If it hasn’t happened to you, you probably know someone whose home was damaged by a plumbing leak. According to the Insurance Institute for Business & Home Safety (IBHS), plumbing supply system failures are the leading source of residential water losses. Whether your home is brand new, decades old or just new to you, plumbing component failures can happen.
One of the most common residential plumbing system parts is the braided stainless steel supply line. This supply line has an outer covering made of braided stainless steel wires that protect an inner polymer tube which transports the water from the main plumbing system of the home to a sink, dishwasher, toilet, etc. The tubing may be single or multi-layered. This article will focus on the single layered polymer tubing design. Usually each end of the supply line has threaded connectors called coupling nuts, made from brass, steel, or plastic.
The designs and materials used in these products have changed over time based on new technologies, new materials, and even just product re-branding and marketing. Failures can arise from material, manufacturing, and design deficiencies despite the new designs and materials.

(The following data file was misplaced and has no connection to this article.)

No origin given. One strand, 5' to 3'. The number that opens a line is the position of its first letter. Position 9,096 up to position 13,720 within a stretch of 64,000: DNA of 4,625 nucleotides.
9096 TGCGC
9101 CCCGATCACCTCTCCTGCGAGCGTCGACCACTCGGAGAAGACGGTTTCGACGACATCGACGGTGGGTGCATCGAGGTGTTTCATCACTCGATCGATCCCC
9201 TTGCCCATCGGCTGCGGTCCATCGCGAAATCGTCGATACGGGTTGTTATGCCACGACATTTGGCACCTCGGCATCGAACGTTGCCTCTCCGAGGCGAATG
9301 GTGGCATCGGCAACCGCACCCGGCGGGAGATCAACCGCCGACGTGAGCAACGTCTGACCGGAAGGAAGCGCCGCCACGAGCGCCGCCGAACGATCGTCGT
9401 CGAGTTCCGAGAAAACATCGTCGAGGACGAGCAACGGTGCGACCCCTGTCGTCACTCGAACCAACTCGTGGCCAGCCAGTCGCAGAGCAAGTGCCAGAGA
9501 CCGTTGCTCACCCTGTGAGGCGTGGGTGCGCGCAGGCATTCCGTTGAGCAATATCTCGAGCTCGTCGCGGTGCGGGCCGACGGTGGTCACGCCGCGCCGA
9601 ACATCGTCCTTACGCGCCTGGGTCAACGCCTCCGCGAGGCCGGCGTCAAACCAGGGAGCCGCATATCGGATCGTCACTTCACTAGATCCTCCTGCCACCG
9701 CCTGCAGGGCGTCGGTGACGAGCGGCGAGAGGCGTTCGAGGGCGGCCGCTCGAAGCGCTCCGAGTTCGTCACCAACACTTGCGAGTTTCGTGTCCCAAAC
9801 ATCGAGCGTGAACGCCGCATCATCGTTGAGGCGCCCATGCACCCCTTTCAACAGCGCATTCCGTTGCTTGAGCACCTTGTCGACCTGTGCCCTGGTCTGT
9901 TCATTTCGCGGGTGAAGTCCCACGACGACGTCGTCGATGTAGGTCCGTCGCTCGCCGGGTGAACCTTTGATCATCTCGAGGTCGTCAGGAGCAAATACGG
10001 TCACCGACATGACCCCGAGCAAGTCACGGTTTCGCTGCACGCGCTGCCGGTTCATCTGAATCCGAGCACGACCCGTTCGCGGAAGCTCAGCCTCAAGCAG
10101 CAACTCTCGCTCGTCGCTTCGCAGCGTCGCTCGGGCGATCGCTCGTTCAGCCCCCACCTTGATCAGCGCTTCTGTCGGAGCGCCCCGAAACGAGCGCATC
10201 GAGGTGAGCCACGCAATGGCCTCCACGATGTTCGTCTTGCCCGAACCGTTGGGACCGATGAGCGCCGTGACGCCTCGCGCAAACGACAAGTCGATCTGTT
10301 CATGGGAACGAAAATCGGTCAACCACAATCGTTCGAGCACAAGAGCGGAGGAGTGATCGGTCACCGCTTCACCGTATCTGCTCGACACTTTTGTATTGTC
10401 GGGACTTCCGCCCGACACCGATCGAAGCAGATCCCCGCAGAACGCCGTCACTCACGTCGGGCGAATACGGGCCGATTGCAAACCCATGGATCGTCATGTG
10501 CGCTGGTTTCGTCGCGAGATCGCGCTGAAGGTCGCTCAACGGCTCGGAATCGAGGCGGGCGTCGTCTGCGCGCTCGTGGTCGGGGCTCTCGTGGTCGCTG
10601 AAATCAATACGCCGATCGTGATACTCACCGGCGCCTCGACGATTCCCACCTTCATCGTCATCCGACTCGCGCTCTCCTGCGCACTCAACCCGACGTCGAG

Consumers often purchase this particular supply line because they believe that the added strength of the stainless steel braiding will prevent any corrosion and potential hose bursts and leaks. Contrary to popular belief, stainless steel can and will corrode. The stainless steel braiding of these supply lines will begin to rust when exposed to chlorinated water, such as normal residential water. Over time and with exposure to the chlorinated water, the steel braids will corrode, and ultimately fracture. When a sufficient amount of the braiding has fractured, the internal tubing will herniate through the hole in the braiding and ultimately rupture.
WERC has conducted independent testing of the single layered tubing and found that the tubing alone cannot withstand normal water pressure. Therefore, when the reinforcing stainless steel braiding is fractured, the internal tubing herniates through the braiding opening and bursts. Water then will flow uncontrolled from the supply line resulting in damage to the home.
Not all stainless steels are the same but all stainless steels will eventually corrode, regardless of quality. When tested, the burst supply risers are commonly found to be made of grade 304 stainless steel. Grade 316 is more resistant to corrosion, however, even 316 steel can be of poor quality and may still fail.